Penn State entered the spring signing period at an immediate disadvantage. As the team looked to build on the hope their young core instilled in the program last season, a trio of soon to be seniors pulled the rug out. Payton Banks, Isaiah Washington, and Terrance Samuel transferred, and the Nittany Lions were left scrambling to replace the lost depth.
Let’s take a look at how Penn State has done filling out their 2017-18 roster so far.
Following three scholarship openings due to the offseason transfers, Pat Chambers and the Nittany Lions have amped up their recruiting aggression with the 2017 class. The increased effort has centered on their guard play, as all three transfers played roles in the backcourt and wing. Though not central team figures, losing that much depth could be incredibly detrimental to a team looking to turn the corner.
Most recently, Penn State has extended an offer to 3-star point guard Jamari Wheeler. Wheeler had previously committed to Duquesne back in September of 2016, before de-committing on March 30th. In addition to Penn State, the Florida area point guard has since received offers from Seton Hall, VCU, Houston, Auburn and South Florida.
Signing Wheeler would provide a tremendous boost to Penn State’s reserve backcourt. When Tony Carr comes off the floor, the team often relies on Shep Garner to shoulder ball handling duties. While Garner brings a nice outside shot and slashing ability, he struggles running the offense, particularly in the half court.
Joining Wheeler is 2017 target Ty Lazenby. With Lazenby, the Nittany Lions look to replace the outside shooting lost by the transfers of Banks and Washington. The JUCO sophomore was named NJCAA’s Region II Player of the Year and showcases outstanding range from deep. Though Garner, Carr, Josh Reaves, and Lamar Stevens all present a legitimate threat from behind the arc, adding someone with an elite perimeter shot like Lazenby’s would go a long way toward improving floor spacing.
The Nitany Lions also hosted and offered JUCO wing Kajon Brown this past March. After initially attended Tulsa, Brown went on to transfer to Lee College where he averaged 8.8 points, 3.1 rebounds, and 1.4 assists. At 6’5”, his height and versatility would bolster a weak and depleted bench.
Outside of potential incoming guards, returning wing Nazeer Bostick should see an increase in minutes following the offseason departures. The Philadelphia native saw a bump in playing time late in the season and his performance was admirable. As impressive as he was, though, his year was cut short by a fractured hand. Now, with a season under his belt, and three roster spots open, the sophomore should see a remarkably expanded role. With great defensive instincts and a high motor, Penn State should reap the benefits. Above all, Bostick plays within himself, a trait the Nittany Lions’ roster lacked last year.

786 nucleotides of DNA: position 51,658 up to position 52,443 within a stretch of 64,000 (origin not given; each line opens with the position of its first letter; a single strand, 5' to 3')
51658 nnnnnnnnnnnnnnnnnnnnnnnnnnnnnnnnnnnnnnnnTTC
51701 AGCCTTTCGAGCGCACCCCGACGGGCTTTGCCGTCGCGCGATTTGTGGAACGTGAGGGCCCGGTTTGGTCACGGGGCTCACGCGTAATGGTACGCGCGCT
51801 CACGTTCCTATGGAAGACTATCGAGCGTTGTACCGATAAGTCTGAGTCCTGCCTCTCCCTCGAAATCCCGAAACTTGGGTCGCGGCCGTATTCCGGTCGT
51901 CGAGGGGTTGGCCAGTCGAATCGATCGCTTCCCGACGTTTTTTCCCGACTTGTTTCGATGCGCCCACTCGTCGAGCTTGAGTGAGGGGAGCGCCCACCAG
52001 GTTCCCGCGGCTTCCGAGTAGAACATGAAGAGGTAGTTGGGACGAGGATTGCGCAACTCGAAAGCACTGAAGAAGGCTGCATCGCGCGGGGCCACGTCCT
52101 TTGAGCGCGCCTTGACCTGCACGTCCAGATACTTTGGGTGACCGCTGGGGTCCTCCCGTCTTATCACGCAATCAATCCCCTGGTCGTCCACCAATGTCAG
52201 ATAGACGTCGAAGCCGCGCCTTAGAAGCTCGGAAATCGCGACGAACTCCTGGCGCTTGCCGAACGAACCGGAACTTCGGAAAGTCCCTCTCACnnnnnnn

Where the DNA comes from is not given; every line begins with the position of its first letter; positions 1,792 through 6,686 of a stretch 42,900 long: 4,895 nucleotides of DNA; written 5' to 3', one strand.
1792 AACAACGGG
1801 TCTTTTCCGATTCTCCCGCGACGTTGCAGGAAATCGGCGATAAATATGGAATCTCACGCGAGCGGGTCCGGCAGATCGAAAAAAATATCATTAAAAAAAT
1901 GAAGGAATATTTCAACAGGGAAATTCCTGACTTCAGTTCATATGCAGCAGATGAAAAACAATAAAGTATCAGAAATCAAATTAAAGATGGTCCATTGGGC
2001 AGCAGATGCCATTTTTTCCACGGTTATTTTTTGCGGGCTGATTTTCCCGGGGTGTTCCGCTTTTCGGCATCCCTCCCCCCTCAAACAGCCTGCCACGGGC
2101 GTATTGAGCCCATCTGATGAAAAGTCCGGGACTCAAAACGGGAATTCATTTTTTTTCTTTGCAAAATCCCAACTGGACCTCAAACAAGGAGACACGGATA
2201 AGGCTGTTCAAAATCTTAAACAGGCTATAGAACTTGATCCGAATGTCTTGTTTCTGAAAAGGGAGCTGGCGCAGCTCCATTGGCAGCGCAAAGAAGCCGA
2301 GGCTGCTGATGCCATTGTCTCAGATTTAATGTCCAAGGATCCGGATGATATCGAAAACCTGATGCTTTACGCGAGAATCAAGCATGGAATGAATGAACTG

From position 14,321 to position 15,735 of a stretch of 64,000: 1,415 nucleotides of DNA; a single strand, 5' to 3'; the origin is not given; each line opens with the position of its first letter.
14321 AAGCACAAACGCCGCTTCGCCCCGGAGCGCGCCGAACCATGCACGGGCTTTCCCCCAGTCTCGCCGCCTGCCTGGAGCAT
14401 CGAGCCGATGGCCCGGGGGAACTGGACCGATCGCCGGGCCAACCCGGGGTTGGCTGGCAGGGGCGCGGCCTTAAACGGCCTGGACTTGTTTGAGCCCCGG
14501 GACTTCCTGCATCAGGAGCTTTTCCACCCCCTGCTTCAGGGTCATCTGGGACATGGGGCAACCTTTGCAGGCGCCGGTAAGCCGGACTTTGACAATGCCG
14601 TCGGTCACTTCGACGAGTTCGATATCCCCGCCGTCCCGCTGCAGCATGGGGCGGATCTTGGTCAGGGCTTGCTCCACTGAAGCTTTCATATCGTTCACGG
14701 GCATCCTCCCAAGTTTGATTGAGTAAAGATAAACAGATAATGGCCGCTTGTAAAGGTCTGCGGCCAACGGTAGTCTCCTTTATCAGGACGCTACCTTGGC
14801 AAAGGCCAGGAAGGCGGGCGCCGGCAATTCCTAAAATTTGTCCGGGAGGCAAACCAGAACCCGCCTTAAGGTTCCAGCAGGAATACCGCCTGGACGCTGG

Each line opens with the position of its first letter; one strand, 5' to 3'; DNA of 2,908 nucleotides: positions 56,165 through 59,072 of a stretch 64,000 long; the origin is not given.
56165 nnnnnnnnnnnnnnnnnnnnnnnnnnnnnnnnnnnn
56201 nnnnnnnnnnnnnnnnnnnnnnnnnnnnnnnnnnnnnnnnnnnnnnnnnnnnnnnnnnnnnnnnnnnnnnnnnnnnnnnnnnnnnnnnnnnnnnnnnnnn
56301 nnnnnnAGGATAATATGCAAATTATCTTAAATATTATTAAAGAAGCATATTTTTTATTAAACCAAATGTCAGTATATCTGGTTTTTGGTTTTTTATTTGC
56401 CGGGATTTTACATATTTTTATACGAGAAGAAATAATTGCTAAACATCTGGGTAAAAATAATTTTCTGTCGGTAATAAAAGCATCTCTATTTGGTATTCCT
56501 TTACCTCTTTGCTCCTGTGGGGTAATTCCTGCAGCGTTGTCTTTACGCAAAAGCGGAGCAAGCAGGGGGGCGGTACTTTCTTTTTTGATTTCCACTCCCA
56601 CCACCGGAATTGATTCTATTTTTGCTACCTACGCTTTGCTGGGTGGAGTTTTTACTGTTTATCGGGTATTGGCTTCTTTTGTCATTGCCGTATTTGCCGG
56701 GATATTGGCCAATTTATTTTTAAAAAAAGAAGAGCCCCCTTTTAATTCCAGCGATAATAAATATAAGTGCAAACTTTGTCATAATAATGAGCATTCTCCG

As successful as Mike Watkins was last year, when the freshman was injured or resting there was a notable dip in play on the front court. Julian Moore was the default backup big and Lamar Stevens snuck in to sets as a power forward, but ultimately the Nittany Lions had nowhere else to turn. Whether out of identity or necessity, Penn State often played smaller and more athletic lineups. In doing so the team was afforded the ability to be more aggressive on the perimeter and generate steals and turnovers. When they encountered larger lineups, though, the Nittany Lions did not have enough firepower on the interior to matchup.
The good news is, with no seniors on last year’s roster, and no outbound transfers that play in the paint, Penn State was not in a position to lose any ground inside. More importantly, after gaining two incoming big men in Virginia Tech transfer Satchel Pierce and a freshly signed LOI from incoming freshman Trent Buttrick, the team will enter next season with bolstered front court group.
Paige, a 7’ 255 lbs. center, transferred from Virginia Tech following a decrease in minutes. Heralding from Saltsburg, PA, Paige fits squarely with Patrick Chambers’ in state wheelhouse. His size should pair nicely with Watkins and Moore, and the team should benefit with added skill and minute contributions in the interior.
Buttrick, also originally from Pennsylvania, brings a slightly different skillset. More of a stretch forward than a traditional power forward planted on the block, Buttrick possess a nice outside shot and has the ability to put the ball on the floor. If Penn State continues to run pick and roll sets at the top of the key, Buttrick can pop if the defender goes under the screen. With Watkins, Moore or Pierce, pick and rolls become one dimensional as they present no threat to shoot.
At 6’8” and 210 lbs., Buttrick may struggle a bit early on. For him to be truly effective he will need to bulk up a bit and show that he can bang underneath against what should be larger opponents.
If Penn State can couple their interior additions with some backcourt signings, the team will not only soften the blow of losing Banks, Washington, and Samuel, they will showcase a better overall team. What it will ultimately come down to, as it did last year, are the trio of Carr, Stevens and Watkins. If the incoming freshmen and transfers commit to playing roles around the talented sophomore core, Penn State should see a lot of success.